#8 Communicate Expectation
Have you ever been disappointed with a mentoring relationship? Most of us have at least once.I have found that expectations are the root of the most disappointing mentoring experiences. This commandment is mainly the responsibility of the mentoree. The basic rule here is before you say yes you must communicate to the mentor what you are looking to gain. No one is a mind reader and yet we often assume that a person understands what we are seeking. Lack of expectations being met does not have to be the source of dissatisfaction in mentoring.
#9 Have Fun
Because I naturally have an intense personality having fun was a difficult commandment for me to learn. I learned about this commandment from my supervisor when I was on staff with The Navigators at UCSD. A very wise man, Fred Wevodau said to me…DuAnne, what they will remember the most are not the Bible studies or the Scripture they memorize. What they will remember the most is the fun that you hadtogether. And the principles they learn from you in the fun times. I found this to be true. Fortunately for the students I ministered to I took his counsel to heart and made some drastic changes in what I had planned for us to do during the year. A few examples…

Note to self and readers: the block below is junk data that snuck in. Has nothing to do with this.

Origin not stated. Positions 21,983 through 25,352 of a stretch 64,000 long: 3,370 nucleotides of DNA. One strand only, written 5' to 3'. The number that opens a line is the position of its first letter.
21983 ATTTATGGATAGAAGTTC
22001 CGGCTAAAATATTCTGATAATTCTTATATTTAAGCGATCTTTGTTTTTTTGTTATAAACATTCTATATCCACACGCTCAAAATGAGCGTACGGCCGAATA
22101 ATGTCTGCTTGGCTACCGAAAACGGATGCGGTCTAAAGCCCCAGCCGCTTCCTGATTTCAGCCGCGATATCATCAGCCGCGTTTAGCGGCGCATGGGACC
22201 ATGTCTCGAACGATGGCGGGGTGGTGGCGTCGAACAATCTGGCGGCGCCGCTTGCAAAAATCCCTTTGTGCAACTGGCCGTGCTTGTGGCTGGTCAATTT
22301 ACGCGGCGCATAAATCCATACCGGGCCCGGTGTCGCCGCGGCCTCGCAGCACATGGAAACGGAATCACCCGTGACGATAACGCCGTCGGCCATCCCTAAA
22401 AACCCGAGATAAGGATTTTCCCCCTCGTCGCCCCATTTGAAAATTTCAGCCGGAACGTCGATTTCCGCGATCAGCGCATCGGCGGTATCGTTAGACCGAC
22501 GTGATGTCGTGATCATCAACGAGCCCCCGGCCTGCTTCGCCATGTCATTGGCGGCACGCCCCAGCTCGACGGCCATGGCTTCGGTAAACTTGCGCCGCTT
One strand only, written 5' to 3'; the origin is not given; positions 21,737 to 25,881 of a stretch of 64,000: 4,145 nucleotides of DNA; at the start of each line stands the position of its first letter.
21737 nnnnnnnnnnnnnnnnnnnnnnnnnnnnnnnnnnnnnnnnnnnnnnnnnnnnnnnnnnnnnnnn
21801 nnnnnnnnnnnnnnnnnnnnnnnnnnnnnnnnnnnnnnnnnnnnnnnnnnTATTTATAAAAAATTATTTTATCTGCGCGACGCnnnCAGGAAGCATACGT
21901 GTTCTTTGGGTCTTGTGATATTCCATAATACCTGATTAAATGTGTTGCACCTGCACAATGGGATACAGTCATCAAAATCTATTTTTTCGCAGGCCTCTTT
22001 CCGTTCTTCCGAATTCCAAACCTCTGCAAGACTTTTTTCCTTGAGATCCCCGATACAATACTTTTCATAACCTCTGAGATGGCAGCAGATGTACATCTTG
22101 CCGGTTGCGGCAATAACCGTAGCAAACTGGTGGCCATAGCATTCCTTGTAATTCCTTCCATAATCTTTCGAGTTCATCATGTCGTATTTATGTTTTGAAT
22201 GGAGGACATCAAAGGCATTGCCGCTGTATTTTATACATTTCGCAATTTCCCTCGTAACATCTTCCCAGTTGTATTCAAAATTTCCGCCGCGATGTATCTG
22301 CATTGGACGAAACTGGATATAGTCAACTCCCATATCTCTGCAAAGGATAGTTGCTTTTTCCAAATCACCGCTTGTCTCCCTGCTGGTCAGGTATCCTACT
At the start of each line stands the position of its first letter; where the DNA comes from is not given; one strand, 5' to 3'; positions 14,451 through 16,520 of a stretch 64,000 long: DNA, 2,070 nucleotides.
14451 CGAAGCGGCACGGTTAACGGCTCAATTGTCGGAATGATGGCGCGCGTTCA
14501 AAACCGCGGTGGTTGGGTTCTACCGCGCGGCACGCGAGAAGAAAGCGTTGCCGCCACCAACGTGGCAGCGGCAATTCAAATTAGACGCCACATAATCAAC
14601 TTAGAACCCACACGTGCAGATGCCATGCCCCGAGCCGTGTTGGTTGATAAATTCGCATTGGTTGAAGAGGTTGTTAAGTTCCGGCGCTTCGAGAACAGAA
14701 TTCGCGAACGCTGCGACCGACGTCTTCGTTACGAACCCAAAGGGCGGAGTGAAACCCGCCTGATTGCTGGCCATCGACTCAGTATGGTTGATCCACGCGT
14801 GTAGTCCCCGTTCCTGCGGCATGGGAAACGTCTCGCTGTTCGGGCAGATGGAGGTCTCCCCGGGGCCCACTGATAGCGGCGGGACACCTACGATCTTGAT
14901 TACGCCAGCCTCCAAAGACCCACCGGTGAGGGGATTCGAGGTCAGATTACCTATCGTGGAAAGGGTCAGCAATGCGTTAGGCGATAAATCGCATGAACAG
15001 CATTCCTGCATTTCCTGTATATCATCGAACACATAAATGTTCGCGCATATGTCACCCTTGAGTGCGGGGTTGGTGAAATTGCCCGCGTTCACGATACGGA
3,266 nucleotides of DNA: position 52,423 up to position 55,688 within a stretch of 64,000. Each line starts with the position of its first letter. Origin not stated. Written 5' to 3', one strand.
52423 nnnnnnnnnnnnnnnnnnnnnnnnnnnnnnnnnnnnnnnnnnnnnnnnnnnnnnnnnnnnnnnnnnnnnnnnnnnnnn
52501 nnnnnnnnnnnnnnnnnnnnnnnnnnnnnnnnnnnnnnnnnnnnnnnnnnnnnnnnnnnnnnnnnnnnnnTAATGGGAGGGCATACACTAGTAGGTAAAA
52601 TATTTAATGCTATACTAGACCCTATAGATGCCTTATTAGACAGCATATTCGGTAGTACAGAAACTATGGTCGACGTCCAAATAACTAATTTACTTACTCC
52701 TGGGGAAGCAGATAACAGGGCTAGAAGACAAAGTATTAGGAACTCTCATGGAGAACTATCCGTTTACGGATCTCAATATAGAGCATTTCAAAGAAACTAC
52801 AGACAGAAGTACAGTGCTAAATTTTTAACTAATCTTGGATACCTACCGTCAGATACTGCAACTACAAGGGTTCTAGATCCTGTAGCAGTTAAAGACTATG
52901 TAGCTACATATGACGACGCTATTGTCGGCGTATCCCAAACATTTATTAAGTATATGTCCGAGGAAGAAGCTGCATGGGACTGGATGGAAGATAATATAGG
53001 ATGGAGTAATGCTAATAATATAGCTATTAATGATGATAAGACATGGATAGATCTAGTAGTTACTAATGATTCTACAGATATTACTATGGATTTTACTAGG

- Each year during spring break we took a trip to a destination that was unknown to them until we arrived. I drove late at night while at least 6 slept and when they woke we were at the Grand Canyon. They were very surprised especially since I am not the camping type.
- Once during an intense Bible study (Inside Out by Dr. Larry Crab) I asked them if they had a free 2-3 hours to do anything they wanted what would they do? After each of them shared I then said “okay go do that and then we will meet back here at 8PM.
- I had each woman in my Bible study fill out a “wish list” about things they loved doing and wished they had more time to do. Most of the lists were simple things and they all varied. Occasionally during a one-on-one time instead of prayer of Bible study we would spontaneously go do something on the list. One mentor was pleasantly surprised when instead of doing the lesson we had planned I took her to ride a roller coaster.
These are just a few ideas that came to mind. The point is to make it fun. I learned that “hang time” is not wasted time, it’s valuable to grow deeper, healthy and committed relationships that will pay off over the long run. It also offers us an opportunity to understand each other better.
What are you doing fun with the person you are investing in? What are you doing fun with your leadership team? What are you doing fun with your children, the most important mentorees in your life?